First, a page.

Heartburn is always uncomfortable, and sometimes very painful. It is also very common. According to the American College of Gastroenterology, an estimated “60 million Americans experience heartburn at least once a month and some studies have suggested more than 15 million Americans experience heartburn symptoms each day.”
With numbers like those in mind, the International Foundation for Gastrointestinal Disorders (IFFGD) created GERD Awareness Week back in 1999. Now in its 22nd year, GERD Awareness Week—this year from November 18th-24th—seeks to encourage people experiencing chronic heartburn symptoms, which may be GERD-related, to learn more about their condition and to consult with their physicians to avoid what could become a more serious and complex health issue down the road.
What is the difference between heartburn, acid reflux and GERD?
Heartburn is a misnomer as it does not involve the heart, but rather the stomach and esophagus, and is actually a symptom of acid reflux and GERD.
Acid reflux, which causes the burning sensation in the chest we collectively refer to as “heartburn,” occurs when the lower esophageal sphincter (LES)—a circular muscle that connects the esophagus and stomach, and that tightens after food passes into the stomach—becomes weak and allows the stomach acid that digests your food to move backwards into the esophagus. Not designed for digestive acids, the lining of the esophagus is far more sensitive than that of the stomach. The resulting pain can be so severe that it is sometimes mistaken for a heart attack.
Gastroesophageal reflux disease (GERD) develops when acid reflux becomes a more serious and chronic problem. Whereas acid reflux is normally sporadic and affects most people at some point, a GERD diagnosis is common if acid reflux causes esophageal inflammation or occurs more than twice a week for a sustained period of time. Prolonged damage to the lining of the esophagus from acid reflux can result in esophageal cancer.
What are the symptoms of acid reflux and GERD?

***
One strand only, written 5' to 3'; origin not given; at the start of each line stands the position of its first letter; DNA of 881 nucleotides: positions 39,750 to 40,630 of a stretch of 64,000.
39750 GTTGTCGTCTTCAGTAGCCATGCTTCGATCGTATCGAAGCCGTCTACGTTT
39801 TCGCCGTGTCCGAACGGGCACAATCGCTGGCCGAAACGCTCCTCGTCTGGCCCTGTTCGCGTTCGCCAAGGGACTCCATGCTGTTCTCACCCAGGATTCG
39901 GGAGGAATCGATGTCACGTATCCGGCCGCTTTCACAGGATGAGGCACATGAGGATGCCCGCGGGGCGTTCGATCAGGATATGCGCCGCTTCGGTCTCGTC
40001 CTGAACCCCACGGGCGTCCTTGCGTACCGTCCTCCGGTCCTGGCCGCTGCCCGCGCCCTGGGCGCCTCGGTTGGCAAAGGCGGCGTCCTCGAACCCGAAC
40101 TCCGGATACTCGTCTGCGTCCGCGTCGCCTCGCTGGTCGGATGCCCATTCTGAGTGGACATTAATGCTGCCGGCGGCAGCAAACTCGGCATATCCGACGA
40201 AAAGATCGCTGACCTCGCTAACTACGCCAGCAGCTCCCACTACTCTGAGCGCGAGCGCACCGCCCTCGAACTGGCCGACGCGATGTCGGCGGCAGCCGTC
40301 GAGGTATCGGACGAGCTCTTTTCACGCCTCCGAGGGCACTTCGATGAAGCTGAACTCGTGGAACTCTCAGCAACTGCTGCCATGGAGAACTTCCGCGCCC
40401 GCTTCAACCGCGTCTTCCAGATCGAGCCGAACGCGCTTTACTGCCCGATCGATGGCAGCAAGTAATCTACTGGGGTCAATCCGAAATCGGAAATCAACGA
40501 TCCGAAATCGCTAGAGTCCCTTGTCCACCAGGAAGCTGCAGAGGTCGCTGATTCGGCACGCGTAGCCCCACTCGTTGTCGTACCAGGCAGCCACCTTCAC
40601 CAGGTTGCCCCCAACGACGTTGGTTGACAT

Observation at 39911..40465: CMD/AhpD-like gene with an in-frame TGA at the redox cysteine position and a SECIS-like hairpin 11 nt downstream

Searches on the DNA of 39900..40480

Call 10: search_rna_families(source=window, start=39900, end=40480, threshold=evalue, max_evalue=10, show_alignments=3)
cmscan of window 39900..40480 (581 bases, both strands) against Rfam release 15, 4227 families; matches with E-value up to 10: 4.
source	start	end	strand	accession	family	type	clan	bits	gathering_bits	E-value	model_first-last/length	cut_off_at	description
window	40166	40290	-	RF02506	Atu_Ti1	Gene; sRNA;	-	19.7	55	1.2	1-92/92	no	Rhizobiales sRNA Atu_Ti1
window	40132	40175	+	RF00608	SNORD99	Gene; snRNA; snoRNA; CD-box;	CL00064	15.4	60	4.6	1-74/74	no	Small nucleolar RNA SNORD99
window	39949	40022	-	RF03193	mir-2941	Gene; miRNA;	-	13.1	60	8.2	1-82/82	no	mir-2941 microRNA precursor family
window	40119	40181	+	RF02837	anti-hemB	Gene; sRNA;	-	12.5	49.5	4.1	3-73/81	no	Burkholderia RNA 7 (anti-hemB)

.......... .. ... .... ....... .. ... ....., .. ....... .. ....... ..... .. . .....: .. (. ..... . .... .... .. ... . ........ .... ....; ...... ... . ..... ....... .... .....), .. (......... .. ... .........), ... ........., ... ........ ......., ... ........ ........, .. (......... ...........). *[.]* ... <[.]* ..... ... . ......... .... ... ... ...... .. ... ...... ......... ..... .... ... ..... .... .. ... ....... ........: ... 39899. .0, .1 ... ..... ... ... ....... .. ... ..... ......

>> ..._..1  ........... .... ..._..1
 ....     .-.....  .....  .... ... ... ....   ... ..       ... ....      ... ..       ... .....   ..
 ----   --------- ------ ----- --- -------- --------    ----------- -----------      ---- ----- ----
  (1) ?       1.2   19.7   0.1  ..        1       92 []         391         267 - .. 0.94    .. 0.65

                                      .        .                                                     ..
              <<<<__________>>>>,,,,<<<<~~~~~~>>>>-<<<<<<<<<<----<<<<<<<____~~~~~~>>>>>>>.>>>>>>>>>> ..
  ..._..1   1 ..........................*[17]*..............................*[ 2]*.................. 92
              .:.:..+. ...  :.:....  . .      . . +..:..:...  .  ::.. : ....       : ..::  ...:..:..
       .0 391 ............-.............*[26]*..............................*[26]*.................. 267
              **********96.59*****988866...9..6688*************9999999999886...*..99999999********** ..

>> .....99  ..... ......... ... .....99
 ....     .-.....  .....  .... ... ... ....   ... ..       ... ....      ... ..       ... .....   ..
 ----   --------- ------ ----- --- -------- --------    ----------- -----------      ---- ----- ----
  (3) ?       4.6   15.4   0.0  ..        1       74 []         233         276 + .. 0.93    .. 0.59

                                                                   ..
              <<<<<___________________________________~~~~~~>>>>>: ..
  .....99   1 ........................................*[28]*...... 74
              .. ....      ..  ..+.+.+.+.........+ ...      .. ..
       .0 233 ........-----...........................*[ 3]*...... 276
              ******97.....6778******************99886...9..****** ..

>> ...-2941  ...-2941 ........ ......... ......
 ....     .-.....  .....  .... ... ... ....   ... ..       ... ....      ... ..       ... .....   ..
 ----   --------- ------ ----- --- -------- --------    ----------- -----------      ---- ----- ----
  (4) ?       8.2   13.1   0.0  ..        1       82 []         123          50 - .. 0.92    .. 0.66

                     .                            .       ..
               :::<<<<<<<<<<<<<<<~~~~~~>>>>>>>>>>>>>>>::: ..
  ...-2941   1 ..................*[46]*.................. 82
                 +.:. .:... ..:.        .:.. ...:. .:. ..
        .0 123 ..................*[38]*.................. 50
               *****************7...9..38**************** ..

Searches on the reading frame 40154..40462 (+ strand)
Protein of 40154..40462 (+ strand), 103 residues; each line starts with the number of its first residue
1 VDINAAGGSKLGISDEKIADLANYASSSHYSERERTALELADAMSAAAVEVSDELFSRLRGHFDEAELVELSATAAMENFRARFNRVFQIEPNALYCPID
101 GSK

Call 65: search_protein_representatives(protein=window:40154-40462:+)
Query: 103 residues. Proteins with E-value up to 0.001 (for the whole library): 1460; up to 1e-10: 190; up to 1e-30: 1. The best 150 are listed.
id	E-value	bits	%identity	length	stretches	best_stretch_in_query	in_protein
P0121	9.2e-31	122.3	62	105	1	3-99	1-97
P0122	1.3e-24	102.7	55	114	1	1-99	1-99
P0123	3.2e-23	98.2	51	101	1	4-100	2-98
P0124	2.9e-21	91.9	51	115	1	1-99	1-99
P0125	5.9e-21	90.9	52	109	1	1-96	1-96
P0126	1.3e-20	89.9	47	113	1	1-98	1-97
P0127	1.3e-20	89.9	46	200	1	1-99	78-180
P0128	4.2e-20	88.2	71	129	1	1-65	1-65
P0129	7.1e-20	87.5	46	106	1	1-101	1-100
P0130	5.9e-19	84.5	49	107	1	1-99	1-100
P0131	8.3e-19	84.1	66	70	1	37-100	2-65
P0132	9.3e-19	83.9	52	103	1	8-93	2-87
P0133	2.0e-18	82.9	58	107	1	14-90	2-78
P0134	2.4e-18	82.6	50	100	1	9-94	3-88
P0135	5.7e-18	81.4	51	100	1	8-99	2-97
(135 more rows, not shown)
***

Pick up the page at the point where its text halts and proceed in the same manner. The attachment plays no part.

Acid reflux and GERD cause a wide array of symptoms that can include:
- bad breath
- sore throat
- dysphagia (the feeling of having food stuck in your throat)
- nausea or vomiting
- tightness in the chest
- black or bloody stool
What causes GERD?
While Gastroesophageal Reflux Disease always results from a weakened or dysfunctional lower esophageal sphincter and can occur in people of all ages, GERD can have a number of different causes. The most common causes of GERD are:
- obesity or being overweight, the result of increased pressure on the abdomen.
- pregnancy, also as a result of increased pressure on the abdomen.
- smoking, or being exposed to secondhand smoke
- consuming alcohol
- hiatal hernia, which occurs when the upper portion of the stomach bulges through an opening in the diaphragm and lowers pressure on LES
- esophageal dysmotility, which causes difficulty swallowing, and can result from dysfunction of the upper esophageal sphincter (UES), the body of the esophagus, or the LES.
What can I do if I have recurring or chronic acid reflux?
If you are experiencing chronic acid reflux symptoms, Door County Medical Center’s Heartburn & Reflux Center of Door County has many options for you!
The Heartburn & Reflux Center offers several minimally invasive tests, which can determine whether or not you are suffering from GERD. These include: